State surveillance

State agencies have always spied on criminals and foreign agents. But in June 2013, Edward Snowden – a former contractor at the US National Security Agency – blew the whistle on the huge scale of Government spying on every one of us.

He revealed that GCHQ, the UK's eavesdropping agency, was intercepting and processing billions of communications every day and sharing the information with the US.

This included recordings of our phone calls, the content of our private messages, entries on social media sites and our internet histories.

They were doing all this without the public’s knowledge or consultation. Even Parliament had been kept totally in the dark.

The leaks also showed US authorities had similarly breathtaking and direct access to global communications via the world’s biggest internet companies – and that the UK also accessed that data.

Nowadays our phones, emails and website visits reveal a far more detailed picture of our lives than any diary entry ever could. What does your search history say about you? Does it reveal your political views? Social networks? Religious ideas? Medical concerns? Sexual interests?

This level of intrusion has no place in a democratic society, where we all have the right to protest, speak freely and to a fair trial – and our free press holds the Government to account. If those in power can watch our every move, those rights are undermined.

Snowden hoped that by exposing this unlawful and undemocratic mass surveillance, the resulting public outcry would stop it.

But in the UK, our Government responded not just by legalising those eye-watering powers – but by expanding them.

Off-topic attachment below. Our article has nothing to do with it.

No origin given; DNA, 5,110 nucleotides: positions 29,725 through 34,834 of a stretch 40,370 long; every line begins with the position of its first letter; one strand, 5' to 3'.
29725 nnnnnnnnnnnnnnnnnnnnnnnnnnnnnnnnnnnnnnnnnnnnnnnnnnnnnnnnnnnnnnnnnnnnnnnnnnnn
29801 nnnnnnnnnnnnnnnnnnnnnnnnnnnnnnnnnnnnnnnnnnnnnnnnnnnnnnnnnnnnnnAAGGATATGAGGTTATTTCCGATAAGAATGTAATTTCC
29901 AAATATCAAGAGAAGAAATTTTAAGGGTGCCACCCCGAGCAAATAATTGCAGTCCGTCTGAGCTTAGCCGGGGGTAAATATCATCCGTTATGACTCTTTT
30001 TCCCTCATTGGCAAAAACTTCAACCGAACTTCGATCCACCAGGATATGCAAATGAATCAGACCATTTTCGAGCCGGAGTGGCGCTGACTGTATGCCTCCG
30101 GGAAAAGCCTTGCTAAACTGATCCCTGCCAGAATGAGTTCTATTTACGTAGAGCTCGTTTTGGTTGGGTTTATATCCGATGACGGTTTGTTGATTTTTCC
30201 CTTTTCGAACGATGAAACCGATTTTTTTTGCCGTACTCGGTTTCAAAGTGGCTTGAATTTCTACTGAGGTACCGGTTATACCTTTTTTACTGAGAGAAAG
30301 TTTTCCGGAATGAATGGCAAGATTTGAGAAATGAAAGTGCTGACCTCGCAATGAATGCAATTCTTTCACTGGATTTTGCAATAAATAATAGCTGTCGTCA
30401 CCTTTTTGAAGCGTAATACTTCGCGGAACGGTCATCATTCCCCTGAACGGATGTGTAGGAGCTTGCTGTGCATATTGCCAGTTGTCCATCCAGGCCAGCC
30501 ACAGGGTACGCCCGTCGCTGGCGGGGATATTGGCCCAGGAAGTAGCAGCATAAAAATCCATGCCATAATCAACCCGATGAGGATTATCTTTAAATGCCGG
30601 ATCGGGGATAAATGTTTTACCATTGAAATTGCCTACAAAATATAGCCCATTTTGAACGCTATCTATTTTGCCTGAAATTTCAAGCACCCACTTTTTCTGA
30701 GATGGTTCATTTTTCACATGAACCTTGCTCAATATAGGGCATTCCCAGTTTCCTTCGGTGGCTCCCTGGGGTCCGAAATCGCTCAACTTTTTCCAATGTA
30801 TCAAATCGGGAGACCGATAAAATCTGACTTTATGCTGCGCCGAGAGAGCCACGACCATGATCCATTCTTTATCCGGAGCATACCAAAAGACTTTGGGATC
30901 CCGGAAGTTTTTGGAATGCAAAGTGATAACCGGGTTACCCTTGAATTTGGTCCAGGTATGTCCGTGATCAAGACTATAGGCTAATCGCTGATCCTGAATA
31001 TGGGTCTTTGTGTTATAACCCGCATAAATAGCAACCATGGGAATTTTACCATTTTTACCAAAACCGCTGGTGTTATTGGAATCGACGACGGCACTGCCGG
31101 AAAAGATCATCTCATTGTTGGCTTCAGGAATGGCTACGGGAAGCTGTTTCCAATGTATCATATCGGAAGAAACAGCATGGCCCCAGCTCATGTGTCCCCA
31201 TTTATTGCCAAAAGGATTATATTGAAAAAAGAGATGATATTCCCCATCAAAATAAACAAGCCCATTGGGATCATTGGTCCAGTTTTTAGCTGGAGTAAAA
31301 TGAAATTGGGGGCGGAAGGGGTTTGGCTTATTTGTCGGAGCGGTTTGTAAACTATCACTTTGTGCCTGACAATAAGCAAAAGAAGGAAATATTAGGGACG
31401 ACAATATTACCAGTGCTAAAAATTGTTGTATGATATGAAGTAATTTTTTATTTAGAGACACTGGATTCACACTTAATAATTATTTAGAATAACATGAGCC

Investigatory Powers Act

In 2016, Parliament passed the most intrusive surveillance law of any democracy in history.

It passed in an atmosphere of shambolic parliamentary opposition – even though the Government failed to show it was necessary.

Widely known as the Snoopers’ Charter, the Act:

  • Lets authorities hack into thousands of our devices at once, with no need to suspect us of any crime. This means they can access the contents, as well as turn devices on and off, switch on microphones and cameras, track our typing and more.
  • Forces our internet providers to collect and store a year’s worth of our browsing histories, and make them accessible to dozens of public bodies.
  • Allows authorities to collect our communications en masse.
  • Allows the collection and analysis of huge banks of data on all of us – everything from credit references to health records.

Even the most confidential communications – like those between journalists and sources or doctors and patients – receive almost no protection.

But the testimony of whistleblowers and first-hand evidence increasingly tells us mass surveillance actually makes it harder for security and law enforcement agencies to do their jobs effectively.

And, in an age when hacking attacks are bringing businesses and governments to their knees, the collection and storage of this sensitive data puts all of us at serious risk from criminals and foreign regimes.

In short, the Government is actually compromising our security.

The People vs the Snoopers’ Charter

In December 2016, Liberty won a landmark legal victory against the previous surveillance law.

The EU Court of Justice ruled the Government was breaking the law by indiscriminately collecting the nation's internet activity and phone records and letting hundreds of public bodies grant themselves access with no suspicion of serious crime and no independent sign-off.

The judges’ decision effectively rendered the Investigatory Powers Act – which re-legislated for these same powers and introduced even more intrusive ones – unlawful.

In January, we launched a legal challenge – crowdfunded by nearly 2,000 people – to the mass surveillance powers in the Snoopers’ Charter.

Liberty wants to see a proportionate, targeted surveillance system that keeps us safe and respects our rights.

If we win our case, the Government will be forced to take a more democratic approach.